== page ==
When my sister was going into space, I wanted her to bring a boomerang from Australia. I want to thank Lewis for what he did, and what he created. It’s beautiful, I love it, and my sister was so happy about it having it travel the world 48 times in the three days they were in space Langley Proctor, Dr Sian Proctor’s brother.
"Astronauts carrying small items into space that have personal or symbolic meaning is a tradition that goes right back to the beginning of human spaceflight," points out Kerry Dougherty OAM, the Australian Space Agency’s space historian.
Some of the other instances include:
- Yuri Gagarin, the first person in space, carried a small doll that belonged to one of his daughters to use as a “zero gravity indicator”: when the doll floated free, Gagarin (who was strapped into his seat) knew that he was now in weightless conditions.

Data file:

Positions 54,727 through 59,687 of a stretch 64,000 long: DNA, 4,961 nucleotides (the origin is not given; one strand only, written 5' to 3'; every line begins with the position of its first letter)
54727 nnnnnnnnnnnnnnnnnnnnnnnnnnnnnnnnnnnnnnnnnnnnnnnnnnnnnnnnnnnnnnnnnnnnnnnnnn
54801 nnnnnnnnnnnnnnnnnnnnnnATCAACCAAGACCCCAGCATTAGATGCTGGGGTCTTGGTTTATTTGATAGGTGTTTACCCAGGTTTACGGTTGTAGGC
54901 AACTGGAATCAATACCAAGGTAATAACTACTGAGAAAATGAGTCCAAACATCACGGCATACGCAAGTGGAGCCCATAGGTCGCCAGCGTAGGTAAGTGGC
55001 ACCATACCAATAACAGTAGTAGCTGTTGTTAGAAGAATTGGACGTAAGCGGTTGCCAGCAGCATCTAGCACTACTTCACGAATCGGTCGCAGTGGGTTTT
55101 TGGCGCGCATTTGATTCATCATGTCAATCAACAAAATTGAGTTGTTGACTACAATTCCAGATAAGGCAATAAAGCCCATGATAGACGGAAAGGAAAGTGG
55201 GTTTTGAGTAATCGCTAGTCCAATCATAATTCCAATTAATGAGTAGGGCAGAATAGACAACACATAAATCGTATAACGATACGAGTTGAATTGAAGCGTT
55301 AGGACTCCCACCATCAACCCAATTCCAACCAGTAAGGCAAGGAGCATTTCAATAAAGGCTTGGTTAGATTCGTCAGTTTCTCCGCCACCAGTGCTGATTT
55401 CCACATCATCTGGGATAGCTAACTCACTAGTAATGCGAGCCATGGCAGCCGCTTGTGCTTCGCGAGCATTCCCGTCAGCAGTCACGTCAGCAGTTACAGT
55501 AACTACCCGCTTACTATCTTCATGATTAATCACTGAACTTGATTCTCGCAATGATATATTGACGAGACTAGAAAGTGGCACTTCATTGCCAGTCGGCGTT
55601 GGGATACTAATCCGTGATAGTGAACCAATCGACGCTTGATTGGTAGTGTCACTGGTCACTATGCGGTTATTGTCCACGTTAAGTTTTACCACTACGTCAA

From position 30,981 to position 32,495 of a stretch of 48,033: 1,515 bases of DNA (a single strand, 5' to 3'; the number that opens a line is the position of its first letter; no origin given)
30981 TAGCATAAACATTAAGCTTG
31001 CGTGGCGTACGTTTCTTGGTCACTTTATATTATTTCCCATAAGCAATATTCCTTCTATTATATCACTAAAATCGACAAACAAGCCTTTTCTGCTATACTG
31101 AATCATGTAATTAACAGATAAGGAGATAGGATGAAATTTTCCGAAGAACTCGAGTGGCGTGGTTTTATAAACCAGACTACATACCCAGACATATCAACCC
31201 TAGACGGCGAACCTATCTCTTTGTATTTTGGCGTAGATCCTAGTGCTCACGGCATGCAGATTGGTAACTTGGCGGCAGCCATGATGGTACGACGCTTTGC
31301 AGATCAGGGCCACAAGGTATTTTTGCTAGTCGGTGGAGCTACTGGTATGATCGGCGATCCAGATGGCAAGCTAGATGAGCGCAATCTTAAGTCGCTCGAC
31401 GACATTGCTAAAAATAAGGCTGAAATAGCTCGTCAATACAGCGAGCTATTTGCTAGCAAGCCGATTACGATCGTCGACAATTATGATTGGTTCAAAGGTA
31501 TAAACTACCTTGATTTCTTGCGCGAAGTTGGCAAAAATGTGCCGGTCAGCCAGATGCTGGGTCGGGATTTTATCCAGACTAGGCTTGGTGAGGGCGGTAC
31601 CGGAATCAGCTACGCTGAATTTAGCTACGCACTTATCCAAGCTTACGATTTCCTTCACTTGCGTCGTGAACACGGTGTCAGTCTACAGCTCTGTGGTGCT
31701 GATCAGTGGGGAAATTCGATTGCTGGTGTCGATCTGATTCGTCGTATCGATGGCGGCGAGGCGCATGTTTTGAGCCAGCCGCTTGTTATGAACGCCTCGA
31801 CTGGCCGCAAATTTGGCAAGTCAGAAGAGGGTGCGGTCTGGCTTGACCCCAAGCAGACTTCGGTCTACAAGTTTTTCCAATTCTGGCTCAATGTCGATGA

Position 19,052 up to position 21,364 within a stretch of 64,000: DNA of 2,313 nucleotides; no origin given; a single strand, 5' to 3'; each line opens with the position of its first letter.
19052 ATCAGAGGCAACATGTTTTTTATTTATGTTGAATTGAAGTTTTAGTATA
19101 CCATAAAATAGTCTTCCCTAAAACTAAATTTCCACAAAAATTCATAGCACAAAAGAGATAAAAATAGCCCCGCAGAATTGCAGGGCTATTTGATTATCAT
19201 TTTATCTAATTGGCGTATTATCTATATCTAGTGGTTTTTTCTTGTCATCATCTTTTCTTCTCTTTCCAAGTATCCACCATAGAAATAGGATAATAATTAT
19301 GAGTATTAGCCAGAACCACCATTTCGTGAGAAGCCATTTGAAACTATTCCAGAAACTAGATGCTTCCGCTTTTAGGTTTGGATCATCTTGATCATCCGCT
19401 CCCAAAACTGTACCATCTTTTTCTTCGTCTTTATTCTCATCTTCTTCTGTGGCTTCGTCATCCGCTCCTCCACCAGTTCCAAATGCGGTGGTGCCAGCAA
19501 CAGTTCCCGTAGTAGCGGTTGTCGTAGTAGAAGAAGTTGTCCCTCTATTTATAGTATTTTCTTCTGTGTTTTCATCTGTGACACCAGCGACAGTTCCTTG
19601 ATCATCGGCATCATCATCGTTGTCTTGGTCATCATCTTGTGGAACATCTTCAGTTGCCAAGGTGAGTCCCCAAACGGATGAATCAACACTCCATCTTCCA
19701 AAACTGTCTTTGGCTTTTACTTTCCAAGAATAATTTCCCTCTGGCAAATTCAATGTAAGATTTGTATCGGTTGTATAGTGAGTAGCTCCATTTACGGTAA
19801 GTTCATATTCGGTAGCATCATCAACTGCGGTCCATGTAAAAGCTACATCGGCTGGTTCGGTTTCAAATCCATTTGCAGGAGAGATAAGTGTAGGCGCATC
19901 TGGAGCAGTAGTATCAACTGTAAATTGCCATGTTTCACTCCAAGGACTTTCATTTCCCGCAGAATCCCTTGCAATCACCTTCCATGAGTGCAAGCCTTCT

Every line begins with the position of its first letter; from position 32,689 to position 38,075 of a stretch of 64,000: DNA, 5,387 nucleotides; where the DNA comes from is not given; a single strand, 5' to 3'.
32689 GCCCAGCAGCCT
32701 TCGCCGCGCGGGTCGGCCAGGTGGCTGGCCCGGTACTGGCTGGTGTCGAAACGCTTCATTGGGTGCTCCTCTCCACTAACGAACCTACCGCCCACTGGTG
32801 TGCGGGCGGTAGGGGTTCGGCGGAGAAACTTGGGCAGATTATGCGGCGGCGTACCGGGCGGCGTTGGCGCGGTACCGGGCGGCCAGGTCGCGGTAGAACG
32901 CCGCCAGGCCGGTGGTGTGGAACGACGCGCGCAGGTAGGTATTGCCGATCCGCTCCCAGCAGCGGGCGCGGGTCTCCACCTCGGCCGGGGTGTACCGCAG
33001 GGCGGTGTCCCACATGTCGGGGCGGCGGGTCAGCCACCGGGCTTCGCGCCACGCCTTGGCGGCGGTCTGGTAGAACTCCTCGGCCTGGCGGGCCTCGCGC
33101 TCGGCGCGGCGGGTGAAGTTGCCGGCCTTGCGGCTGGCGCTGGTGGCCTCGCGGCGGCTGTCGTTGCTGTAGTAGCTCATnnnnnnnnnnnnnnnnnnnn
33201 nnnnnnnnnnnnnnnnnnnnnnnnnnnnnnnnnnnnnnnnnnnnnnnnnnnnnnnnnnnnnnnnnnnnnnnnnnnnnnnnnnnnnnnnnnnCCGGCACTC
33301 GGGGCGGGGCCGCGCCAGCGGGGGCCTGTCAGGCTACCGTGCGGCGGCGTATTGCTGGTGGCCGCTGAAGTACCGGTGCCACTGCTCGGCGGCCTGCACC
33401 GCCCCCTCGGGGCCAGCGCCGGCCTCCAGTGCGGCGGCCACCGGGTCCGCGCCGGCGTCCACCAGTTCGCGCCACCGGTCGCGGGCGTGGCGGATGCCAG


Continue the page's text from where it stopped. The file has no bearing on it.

- South Australia’s own Andy Thomas carried several symbolic items on his first spaceflight, including a piece of Cook’s ship Endeavour, a boomerang, and the pilot ‘wings’ worn by Ross and Keith Smith (who carried out the first flight from England to Australia in 2019).
- Andy Thomas’ wife, Dr Shannon Walker, also an astronaut, carried a modern boomerang created by Kaurna man, Jack Buckskin, which was commissioned by the SA Museum as an expression of modern Aboriginal culture and ingenuity. Dr Walker also took a toy kangaroo named Purra to space, which was provided by the Australian Space Agency and is named after an Indigenous constellation.